LabArchives Widget HTML Editor

This article is part of a series on how to get started with designing custom LabArchives Widgets. You can find the introduction and links to the other articles in the series here.

After navigating to the Widget Manager and opening a widget, the first tab that is shown is the Widget HTML Editor. This defaults to a preview of the page within the Rich Text Editor. While the HTML Editor can give you a general idea of how your form will appear, you should use the Preview pane to view it with styling. To edit the form using HTML, press the “Source” button so that it is highlighted.

HTML Editor Screen Capture with Source Enabled

Creating Form Elements

Form elements are indicated by <input> <select> or <textarea> tags. To avoid errors within LabArchives, you should use the <input type="button"/> designation to create clickable buttons as opposed to using the <button> tag. In situations where you need to add stylized content within a clickable element, you can use <button> if you add the type="button" attribute. Adding unique id attributes allows you to easily reference these form elements within the Script Editor. An example section of HTML code for a widget is provided below.

Each of these elements need a name attribute for LabArchives to properly save and recall the form data. These names must be all lowercase and unique. Be cautious about using _ (underscore) within the name, as these can trigger LabArchives commands that change the element type, as described in this article. You can read more about using the LabArchives Widget Manager to design your widget here if you prefer to use this editor rather than designing strictly with HTML.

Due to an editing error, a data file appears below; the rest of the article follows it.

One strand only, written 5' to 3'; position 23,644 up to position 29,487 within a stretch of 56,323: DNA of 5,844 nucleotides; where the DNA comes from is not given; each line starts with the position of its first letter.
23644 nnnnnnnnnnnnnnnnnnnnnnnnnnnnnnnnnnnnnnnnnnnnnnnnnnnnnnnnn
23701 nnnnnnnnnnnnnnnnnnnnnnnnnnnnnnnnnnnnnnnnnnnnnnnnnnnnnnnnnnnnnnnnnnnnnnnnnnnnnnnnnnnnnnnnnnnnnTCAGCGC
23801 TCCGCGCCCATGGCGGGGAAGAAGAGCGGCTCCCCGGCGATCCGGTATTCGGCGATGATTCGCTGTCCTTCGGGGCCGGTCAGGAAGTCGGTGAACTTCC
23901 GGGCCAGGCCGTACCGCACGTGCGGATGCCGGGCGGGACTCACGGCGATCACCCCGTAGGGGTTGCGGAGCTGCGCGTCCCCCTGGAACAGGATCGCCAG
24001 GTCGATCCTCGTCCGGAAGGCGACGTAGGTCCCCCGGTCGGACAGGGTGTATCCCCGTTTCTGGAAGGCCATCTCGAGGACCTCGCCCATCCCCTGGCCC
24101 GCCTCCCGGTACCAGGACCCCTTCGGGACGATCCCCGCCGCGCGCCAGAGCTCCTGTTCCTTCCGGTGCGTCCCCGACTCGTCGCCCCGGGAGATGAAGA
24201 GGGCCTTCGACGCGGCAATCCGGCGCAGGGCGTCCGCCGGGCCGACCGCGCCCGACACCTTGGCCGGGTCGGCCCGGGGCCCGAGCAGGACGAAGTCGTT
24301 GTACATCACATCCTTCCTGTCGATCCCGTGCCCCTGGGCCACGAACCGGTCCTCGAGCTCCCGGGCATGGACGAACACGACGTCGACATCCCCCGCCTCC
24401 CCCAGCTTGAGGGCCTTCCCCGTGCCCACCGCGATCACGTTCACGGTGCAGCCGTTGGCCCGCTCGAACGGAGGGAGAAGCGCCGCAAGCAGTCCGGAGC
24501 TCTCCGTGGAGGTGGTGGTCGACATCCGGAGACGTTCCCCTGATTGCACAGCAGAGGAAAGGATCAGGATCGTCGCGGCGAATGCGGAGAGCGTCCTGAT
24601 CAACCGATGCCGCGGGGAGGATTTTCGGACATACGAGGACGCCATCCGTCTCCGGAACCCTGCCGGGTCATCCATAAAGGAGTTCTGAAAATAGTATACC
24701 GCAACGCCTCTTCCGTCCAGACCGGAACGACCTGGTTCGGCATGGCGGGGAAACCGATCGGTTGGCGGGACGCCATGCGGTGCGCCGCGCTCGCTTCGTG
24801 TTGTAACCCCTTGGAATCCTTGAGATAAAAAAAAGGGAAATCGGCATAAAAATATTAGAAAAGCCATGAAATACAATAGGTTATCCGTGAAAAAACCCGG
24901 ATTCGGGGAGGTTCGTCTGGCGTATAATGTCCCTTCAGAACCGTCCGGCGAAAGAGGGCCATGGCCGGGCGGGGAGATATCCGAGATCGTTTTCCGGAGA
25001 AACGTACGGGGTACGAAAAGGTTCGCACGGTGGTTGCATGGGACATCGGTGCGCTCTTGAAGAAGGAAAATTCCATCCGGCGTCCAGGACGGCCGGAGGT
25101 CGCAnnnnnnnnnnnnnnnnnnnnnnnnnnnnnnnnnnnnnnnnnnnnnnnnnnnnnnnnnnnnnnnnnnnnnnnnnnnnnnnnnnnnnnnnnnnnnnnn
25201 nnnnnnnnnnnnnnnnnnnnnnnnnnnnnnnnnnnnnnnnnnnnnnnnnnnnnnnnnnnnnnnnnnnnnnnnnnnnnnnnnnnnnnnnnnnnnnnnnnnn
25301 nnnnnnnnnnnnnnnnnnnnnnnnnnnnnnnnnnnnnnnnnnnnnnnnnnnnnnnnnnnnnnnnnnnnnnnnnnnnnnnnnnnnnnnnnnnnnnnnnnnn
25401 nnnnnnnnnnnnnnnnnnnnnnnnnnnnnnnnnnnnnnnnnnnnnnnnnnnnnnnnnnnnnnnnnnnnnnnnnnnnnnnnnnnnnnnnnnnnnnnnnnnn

For a general introduction to HTML, you can view the W3Schools HTML tutorial. Particularly relevant will be the section on HTML forms. MDN also has great HTML information.

CSS styles and other scripts can be added to the page when editing the HTML source for the page. The use of <div> tags in the example above allows for easier organization and styling of the form with CSS, as do many of the class attributes. For help with CSS, which is the language used to provide instructions for how to style the form, you can also reference the W3Schools CSS tutorial or the MDN CSS resources. Another resource (passed on from my brother) that has been tremendously helpful, and well-designed, is the HTML & CSS: design and build websites book by Jon Duckett.




PhD Candidate in Neuroscience at University of Michigan. Hope College Grad. Enjoys data organization. Passionate about teaching science.

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Amanda G. Gibson

Amanda G. Gibson

PhD Candidate in Neuroscience at University of Michigan. Hope College Grad. Enjoys data organization. Passionate about teaching science.

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